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From Joe Schaefer <>
Subject Re: Request dev help: Info for required crypto export declaration
Date Fri, 02 Sep 2011 03:11:41 GMT
Off-topic.  Please drop this line of inquiry and
return to the Subject of this thread, which is
about determining required info for the crypto export

>From: Rob Weir <>
>Sent: Thursday, September 1, 2011 11:07 PM
>Subject: Re: Request dev help: Info for required crypto export declaration
>On Thu, Sep 1, 2011 at 10:55 PM, Norbert Thiebaud <> wrote:
>> On Thu, Sep 1, 2011 at 8:57 PM, Rob Weir <> wrote:
>>> On Thu, Sep 1, 2011 at 9:38 PM, Norbert Thiebaud <>
>>>> On Thu, Sep 1, 2011 at 11:15 AM, Rob Weir <> wrote:
>>>>> Looks like LO discussed it briefly [4], but dismissed it under the
>>>>> misapprehension that since they are not in the US, the regulation is
>>>>> irrelevant.
>>>> I'm confused, how is that a 'misapprehension' exactly ?
>>>> Are you concerned about compliance with
>>>> ?
>>>> if not, why not ? are you "under the misapprehension that since [you]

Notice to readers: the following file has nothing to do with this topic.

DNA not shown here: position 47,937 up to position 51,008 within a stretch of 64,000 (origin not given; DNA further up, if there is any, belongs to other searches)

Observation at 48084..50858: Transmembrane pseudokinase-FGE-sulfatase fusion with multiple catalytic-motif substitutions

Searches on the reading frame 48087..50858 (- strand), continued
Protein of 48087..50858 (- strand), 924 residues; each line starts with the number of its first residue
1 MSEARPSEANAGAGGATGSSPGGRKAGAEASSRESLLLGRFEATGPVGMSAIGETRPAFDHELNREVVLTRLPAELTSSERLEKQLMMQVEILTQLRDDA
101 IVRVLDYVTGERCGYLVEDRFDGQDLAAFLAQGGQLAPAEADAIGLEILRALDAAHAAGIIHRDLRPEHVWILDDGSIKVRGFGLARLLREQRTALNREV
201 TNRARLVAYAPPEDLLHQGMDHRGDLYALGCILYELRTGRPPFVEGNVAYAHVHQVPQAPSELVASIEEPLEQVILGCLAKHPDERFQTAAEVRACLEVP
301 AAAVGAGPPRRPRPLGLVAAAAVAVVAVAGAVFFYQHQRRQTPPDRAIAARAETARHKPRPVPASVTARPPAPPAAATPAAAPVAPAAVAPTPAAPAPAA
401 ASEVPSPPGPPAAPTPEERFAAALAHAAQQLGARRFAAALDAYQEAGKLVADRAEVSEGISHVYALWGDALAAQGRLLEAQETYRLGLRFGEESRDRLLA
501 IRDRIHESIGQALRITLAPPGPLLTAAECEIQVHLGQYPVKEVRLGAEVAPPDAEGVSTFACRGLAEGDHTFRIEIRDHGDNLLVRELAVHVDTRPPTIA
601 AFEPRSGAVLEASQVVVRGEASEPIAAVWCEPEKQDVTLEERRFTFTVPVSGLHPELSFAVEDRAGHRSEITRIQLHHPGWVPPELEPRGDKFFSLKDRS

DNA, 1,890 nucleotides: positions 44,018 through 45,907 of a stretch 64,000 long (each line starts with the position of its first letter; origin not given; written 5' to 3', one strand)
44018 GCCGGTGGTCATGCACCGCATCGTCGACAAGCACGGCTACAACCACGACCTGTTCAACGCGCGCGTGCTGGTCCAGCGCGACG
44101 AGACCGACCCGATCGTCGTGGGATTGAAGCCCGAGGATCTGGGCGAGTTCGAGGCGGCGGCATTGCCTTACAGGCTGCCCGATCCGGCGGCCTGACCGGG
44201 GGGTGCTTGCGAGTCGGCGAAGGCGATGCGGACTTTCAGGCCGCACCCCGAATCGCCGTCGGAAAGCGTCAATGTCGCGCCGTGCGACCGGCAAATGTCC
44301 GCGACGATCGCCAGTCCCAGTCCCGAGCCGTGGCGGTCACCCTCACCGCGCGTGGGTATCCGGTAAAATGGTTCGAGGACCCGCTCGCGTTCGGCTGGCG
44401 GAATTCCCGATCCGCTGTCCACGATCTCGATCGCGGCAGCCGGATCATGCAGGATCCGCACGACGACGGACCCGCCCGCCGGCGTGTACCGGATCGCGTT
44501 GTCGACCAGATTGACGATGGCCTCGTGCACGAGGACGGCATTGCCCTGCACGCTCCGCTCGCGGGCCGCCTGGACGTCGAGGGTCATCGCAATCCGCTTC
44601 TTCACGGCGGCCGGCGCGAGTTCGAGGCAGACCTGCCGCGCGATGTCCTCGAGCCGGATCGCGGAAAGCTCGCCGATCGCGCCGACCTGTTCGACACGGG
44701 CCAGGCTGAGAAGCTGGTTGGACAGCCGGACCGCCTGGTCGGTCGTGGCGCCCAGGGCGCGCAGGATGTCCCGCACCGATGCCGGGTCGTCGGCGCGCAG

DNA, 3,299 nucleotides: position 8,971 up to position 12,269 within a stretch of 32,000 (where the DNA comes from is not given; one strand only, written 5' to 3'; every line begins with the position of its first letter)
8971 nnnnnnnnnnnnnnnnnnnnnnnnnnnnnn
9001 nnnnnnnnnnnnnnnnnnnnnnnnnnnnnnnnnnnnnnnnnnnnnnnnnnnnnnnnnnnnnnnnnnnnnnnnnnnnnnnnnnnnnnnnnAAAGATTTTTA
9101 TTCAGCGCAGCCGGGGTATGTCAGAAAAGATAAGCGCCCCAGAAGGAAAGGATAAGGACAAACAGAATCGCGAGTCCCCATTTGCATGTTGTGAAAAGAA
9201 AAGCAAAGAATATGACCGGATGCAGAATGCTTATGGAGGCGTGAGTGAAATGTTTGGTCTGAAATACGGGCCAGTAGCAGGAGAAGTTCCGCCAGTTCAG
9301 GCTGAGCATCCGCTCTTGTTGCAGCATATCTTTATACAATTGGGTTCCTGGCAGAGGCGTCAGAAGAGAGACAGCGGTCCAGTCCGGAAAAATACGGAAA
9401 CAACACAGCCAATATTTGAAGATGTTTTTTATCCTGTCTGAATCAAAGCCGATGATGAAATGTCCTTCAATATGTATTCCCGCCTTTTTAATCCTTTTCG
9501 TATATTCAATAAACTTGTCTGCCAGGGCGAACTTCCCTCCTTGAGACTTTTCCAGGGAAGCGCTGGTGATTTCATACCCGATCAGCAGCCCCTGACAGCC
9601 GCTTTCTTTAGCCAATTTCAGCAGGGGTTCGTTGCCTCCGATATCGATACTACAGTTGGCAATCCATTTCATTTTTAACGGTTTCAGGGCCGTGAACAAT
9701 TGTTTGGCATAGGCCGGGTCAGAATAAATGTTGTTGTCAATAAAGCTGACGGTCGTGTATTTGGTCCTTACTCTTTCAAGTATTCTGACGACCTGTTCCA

>>>> are not in [France], the regulation is irrelevant." ?
>>> You should take a look at the Wassenaar convention.  There is a lot
>>> more similarity than you might think between French and US
>>> requirements.
>> You're missing the point. The point is: it makes a lot of sens of
>> Apache, being legally established in the US, to comply with the export
>> regulation of its host country...
>> but claiming that not paying attention to US regulation for a
>> non-US-based entity is a 'misapprehension' does not make much sens to
>> me. 'France' here was just a convenient example to illustrate the
>> fallacy of the argument. one could find hundreds of jurisdictions with
>> each their own hoops and quirks... most likely some of them
>> contradicting each others.
>You should read my response to Dennis.  I think you miss the entire
>point of why this paperwork is important.  It has almost zero to do
>with where your webserver is.  That is maybe 5% of the significance of
>the paperwork.  If that is all you see, then you are missing most of
>the big picture.  This is about making the software consumable for
>repackaging and redistribution by large hardware and software
>distributors, who -- like it or not -- tend to be American, not
>French.   If you are thinking only of end users downloading the
>software from your LO webserver in Germany (or wherever it is), then
>you are missing the vast majority of the consumer, public sector,
>academic and enterprise markets.
>>>  The diligence you do to satisfy US regulations will
>>> also help you with the regulations in any other countries you, or your
>>> users, need to work with.
>> The French term that best describe this vision of the world is
>> 'nombrilism' (I'm afraid the english translation doesn't quite does it
>> justice.. too literal, doesn't carry the larger meaning, I think)
>> Norbert
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